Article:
The Panama Canal, which has been called one of the “Seven Wonders of the Modern World,” is celebrating its 100th birthday this week.
But Panama, where the steamship SS Ancon made the first official transit of the American-built canal on Aug. 15, 1914, isn’t the only place planning a big centennial celebration.
Beginning Friday, the University of Florida will salute the 100th anniversary with three days of special exhibits and lectures, a Panama Canal Zone Day at the Florida Museum of Natural History and a chamber orchestra performance directed by James Brooks-Bruzzese, who grew up in the old canal zone.
The centerpiece of more than a dozen exhibits set up around the Gainesville campus is the recently acquired Panama Canal Museum Collection, a treasure trove of documents, photos and memorabilia that focuses on the American era at the canal — from the start of construction in 1904 until high noon on Dec. 31, 1999, when the United States turned over the canal to Panama.
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After the turnover and just before, many former residents of the Panama Canal Zone, a 436-square-mile swath on both sides of the 51-mile-long canal, headed to Florida.
Among them were Joe and Beverly Wood. Both were born and raised in the Zone, and by the time they left in 1995, Joe had risen to the third-most-important post in the U.S.-administered zone, and Beverly was working in the marine director’s office.
With the Torrijos-Carter Treaties giving control of the canal to Panama set to take effect in 1999, “we just knew we had to go and find someplace else,” Beverly Wood said. “Many of us took early retirement.”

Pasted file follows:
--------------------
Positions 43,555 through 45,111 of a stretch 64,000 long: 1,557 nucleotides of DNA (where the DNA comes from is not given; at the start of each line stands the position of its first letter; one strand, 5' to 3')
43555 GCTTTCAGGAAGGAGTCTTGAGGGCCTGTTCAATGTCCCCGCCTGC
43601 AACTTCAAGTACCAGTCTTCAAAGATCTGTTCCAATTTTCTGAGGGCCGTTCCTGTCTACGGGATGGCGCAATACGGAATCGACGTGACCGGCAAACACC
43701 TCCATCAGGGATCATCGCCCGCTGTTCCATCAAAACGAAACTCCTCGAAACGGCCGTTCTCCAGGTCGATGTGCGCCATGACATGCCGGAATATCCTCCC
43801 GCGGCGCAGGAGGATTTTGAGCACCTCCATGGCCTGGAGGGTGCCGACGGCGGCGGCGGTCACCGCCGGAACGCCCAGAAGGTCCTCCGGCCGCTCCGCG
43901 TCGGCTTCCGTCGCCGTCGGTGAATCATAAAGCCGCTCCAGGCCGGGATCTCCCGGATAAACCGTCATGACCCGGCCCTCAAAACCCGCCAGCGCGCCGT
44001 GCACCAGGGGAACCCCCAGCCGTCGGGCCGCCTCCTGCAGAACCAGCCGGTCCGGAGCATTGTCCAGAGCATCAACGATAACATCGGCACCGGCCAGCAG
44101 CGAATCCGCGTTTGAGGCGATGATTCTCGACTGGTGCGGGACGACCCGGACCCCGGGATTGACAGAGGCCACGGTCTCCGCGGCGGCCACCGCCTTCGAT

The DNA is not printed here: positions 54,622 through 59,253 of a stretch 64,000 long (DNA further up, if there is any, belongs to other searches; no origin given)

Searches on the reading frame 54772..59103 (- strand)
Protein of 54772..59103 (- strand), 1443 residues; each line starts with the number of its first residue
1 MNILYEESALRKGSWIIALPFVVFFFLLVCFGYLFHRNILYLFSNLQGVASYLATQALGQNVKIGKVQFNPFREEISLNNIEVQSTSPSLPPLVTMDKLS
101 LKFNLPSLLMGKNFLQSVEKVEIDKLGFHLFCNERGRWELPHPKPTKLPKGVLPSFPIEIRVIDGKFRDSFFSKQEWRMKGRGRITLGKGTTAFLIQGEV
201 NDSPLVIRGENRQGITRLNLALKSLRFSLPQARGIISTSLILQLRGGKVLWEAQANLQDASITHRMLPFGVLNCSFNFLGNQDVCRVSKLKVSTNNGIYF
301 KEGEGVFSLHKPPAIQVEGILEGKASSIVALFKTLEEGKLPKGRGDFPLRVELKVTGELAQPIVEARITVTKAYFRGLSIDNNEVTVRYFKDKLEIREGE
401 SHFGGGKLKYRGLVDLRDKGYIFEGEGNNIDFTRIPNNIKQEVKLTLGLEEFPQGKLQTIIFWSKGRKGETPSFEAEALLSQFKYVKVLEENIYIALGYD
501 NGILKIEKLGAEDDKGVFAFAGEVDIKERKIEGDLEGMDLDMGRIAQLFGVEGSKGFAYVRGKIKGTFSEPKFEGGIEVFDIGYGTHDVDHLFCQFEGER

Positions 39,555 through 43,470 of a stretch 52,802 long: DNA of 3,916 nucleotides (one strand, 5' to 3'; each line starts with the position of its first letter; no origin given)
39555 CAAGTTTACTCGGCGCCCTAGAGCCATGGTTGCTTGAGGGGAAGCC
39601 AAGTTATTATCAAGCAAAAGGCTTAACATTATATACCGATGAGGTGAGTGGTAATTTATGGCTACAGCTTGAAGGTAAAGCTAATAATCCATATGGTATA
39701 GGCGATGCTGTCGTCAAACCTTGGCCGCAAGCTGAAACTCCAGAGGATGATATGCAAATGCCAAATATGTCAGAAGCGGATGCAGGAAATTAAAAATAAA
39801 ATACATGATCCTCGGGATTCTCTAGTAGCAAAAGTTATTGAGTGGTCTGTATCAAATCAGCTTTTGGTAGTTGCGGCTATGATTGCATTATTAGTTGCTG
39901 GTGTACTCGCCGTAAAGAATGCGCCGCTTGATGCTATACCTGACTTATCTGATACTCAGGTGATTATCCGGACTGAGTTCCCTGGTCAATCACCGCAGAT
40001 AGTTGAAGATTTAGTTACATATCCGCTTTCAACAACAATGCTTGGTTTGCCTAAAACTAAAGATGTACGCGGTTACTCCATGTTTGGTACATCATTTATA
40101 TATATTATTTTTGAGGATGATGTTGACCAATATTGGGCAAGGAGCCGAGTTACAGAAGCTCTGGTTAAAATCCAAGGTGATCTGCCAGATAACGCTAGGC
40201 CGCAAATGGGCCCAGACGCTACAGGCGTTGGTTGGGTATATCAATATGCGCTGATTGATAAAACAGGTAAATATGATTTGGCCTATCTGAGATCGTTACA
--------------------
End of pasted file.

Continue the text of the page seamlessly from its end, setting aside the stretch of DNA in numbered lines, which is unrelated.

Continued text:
But not before Panamanian employees had been recruited and trained to take over the canal’s operations. “It was a seamless transition,” said Joe Wood, 77.
The Woods moved to Tallahassee, where they have remained active in Zonian activities.
Many former Zone residents settled in the Tampa Bay area, where the Panama Canal Society had been operating since 1932 when the first wave of canal retirees began arriving in the state. The society now has about 3,000 members around the world, said Mike Coffey, its president.
Concerned that a significant slice of unique American history would be lost, Wood and a group of former Zonians established the Panama Canal Museum in 1998 in the Pinellas County community of Seminole.
It became a depository for sepia-toned photos of workers planting dynamite to blast through rock during construction, the railroad that ran along the floor of the canal to supply workers, steam shovels toppled by floods and cave-ins, and lots of pictures of social life and everyday activities.
Other objects include maps, documents, animated stereographs, construction drawings, newspapers, ledgers, letters, 1,400 molas — the indigenous textile art that has become a signature of Panama — license plates, workers’ badges, school yearbooks, accounts of life, pre-Columbian pottery, work by Panamanian and American artists and even the desk purportedly used when the first Panama Canal treaty was signed in New York in 1903.
“During the economic downturn, supporters of the museum wanted to raise money for a new building, and they were having problems,” said Lee Herring, communications assistant for the collection at UF.
Talks to transfer the collection to UF so it would be preserved and made available for education began in 2009. In 2012, the rented Seminole museum shut its doors and the last items were shipped to UF, which already had a strong Latin American collection.
At last count, there were 16,478 objects, including more than 7,000 photographs, in the museum’s collection. It continues to grow.
“We don’t really know how much we have because it’s still being processed,” Herring said. On average, it takes 2 ½ hours to get an item into the UF database. “It’s been a huge job,” she said.
One recent donation included a cache of letters from Buddy Hallett, whose grandfather “Slim” worked on canal construction and wrote many, many missives to his fiancée. In one, he describes witnessing the passage of the Ancon, Herring said.
“These are considered primary resources, so scholars just eat them up,” she said.
Next weekend is the first time many of the items from the canal museum collection will be on public display at UF.
Other highlights of the UF celebration include the premiere of an orchestral piece dedicated to the centennial, presentation of new fossil discoveries unearthed during the current expansion of the canal, a 40-foot model of the canal and a display and lecture on molas.